Skip to main content
Premium Trial:

Request an Annual Quote

African American-Derived Genetic Risk Scores Vary in Performance Between African Populations

NEW YORK — Polygenic risk scores derived from African Americans work better in sub-Saharan African individuals than scores developed in Europeans, a new study has found, but their performance varies between African populations.

Most genome-wide association studies have relied on cohorts of largely European ancestry, so polygenic risk scores developed from those studies do not perform as well in genetically diverse populations, including those in Africa.

"Lack of precise [genetic risk scores] in Africans hinders risk stratification and targeted treatments essential for precision medicine and may exacerbate health disparities," co-senior author Segun Fatumo from the African Computational Genomics Research Group in Uganda and colleagues wrote in their new paper, appearing Thursday in Nature Medicine.

In their new analysis, the researchers examined how polygenic risk scores for lipid traits derived from African-American or multiethnic populations performed among sub-Saharan Africans, as compared to scores generated from populations of European ancestry. While the scores developed from African Americans performed better overall, how well they worked differed between South African Zulu and Ugandan cohorts.

For their study, the scientists developed polygenic risk scores for various lipid traits using summary statistic data from the Million Veteran Program, a research effort launched in 2011 to collect genetic and other data from 1 million US veterans. They generated risk scores for lipid traits using African, European, and multi-ancestry populations, and then applied those scores to two cohorts of sub-Saharan African individuals.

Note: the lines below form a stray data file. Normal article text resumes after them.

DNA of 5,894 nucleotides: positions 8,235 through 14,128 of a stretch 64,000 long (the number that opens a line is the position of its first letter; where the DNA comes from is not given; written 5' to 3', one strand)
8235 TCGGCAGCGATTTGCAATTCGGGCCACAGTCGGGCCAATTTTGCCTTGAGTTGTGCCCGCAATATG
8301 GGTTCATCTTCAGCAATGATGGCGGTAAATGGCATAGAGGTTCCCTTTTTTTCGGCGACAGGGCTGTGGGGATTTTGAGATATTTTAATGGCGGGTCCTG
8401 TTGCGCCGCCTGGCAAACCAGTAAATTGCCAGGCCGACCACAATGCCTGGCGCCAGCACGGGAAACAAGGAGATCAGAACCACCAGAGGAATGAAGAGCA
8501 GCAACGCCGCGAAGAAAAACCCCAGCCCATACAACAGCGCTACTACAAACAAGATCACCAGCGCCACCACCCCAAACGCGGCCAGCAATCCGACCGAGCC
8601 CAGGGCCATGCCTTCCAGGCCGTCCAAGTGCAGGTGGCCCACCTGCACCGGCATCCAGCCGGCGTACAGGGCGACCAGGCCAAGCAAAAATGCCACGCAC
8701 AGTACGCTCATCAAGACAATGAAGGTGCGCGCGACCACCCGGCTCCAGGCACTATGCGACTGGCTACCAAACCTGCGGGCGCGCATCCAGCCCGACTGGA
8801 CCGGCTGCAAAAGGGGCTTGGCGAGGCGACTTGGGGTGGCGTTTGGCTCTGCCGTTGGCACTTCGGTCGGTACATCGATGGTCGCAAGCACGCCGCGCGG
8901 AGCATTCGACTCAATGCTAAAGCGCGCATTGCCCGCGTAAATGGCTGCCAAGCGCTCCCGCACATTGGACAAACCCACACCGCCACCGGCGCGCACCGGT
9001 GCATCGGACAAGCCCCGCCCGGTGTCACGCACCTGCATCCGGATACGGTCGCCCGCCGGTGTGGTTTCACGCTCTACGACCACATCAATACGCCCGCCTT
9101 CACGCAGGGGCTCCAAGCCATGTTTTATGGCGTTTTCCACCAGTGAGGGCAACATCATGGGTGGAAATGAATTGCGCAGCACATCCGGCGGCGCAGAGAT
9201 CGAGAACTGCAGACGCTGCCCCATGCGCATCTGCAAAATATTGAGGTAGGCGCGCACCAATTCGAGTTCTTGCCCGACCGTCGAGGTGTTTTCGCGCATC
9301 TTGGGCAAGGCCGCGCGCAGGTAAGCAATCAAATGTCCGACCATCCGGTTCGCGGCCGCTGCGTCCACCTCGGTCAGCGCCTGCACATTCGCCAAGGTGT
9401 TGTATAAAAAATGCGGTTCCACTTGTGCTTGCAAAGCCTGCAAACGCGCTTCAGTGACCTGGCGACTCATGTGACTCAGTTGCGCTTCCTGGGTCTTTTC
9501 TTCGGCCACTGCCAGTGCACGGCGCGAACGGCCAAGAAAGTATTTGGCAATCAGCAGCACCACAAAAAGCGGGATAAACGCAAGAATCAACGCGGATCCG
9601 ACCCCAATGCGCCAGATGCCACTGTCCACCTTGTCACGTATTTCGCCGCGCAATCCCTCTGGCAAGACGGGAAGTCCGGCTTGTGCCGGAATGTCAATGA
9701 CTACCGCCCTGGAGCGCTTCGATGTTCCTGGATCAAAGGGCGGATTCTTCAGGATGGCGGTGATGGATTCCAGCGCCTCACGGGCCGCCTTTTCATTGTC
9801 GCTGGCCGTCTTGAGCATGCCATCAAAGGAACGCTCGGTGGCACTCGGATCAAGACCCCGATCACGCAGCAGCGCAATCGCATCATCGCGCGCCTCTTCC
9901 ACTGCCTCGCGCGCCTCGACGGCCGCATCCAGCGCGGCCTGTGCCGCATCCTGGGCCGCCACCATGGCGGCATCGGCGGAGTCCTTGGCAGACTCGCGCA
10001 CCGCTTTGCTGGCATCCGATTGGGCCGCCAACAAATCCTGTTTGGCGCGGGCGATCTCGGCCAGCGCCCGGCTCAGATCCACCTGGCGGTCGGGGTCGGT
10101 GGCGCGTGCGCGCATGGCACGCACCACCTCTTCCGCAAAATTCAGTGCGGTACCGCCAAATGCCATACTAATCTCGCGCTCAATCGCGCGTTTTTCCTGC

Within the South African Zulu cohort, the best-performing risk score for low-density lipoprotein cholesterol was derived from the African-American population, followed by the one derived through the multi-ancestry population — which included individuals of African, European, and Hispanic ancestry —and then the European population-derived score.

The African American-derived risk score for LDL-C, though, performed worse in the Ugandan cohort — but still better than the other scores. Among the South African Zulu cohort, the score explained 8.14 percent of the variance seen in that trait, but it only explained 0.026 percent of the variance seen among Ugandans.

Using total cholesterol levels as an example, the researchers examined the transferability of the risk scores. Similar to their LDL-C findings, the African American-derived risk score — consisting of 286 SNPs — performed poorly in the Ugandan cohort, but better in the South African Zulu cohort.

They compared the allele frequencies of the SNPs in the score between the Ugandan and South African Zulu cohorts and found differences in their frequency, as well as in age and body mass index between the cohorts that may affect transferability. The researchers also noted that the South African Zulu cohort was recruited in an urban setting, while the Ugandan cohort was mostly rural, suggesting that both genetic and environmental factors could influence polygenic risk scores performance.

"The poor performance of [genetic risk scores] within the same ancestry population hinders the implementation of [genetic risk scores] in preventative healthcare. It may lead to inaccurate results when applied to different ethnic groups within sub-Saharan Africa," Fatumo and colleagues wrote. "This further suggests the need for more efforts to optimize polygenic prediction in Africa."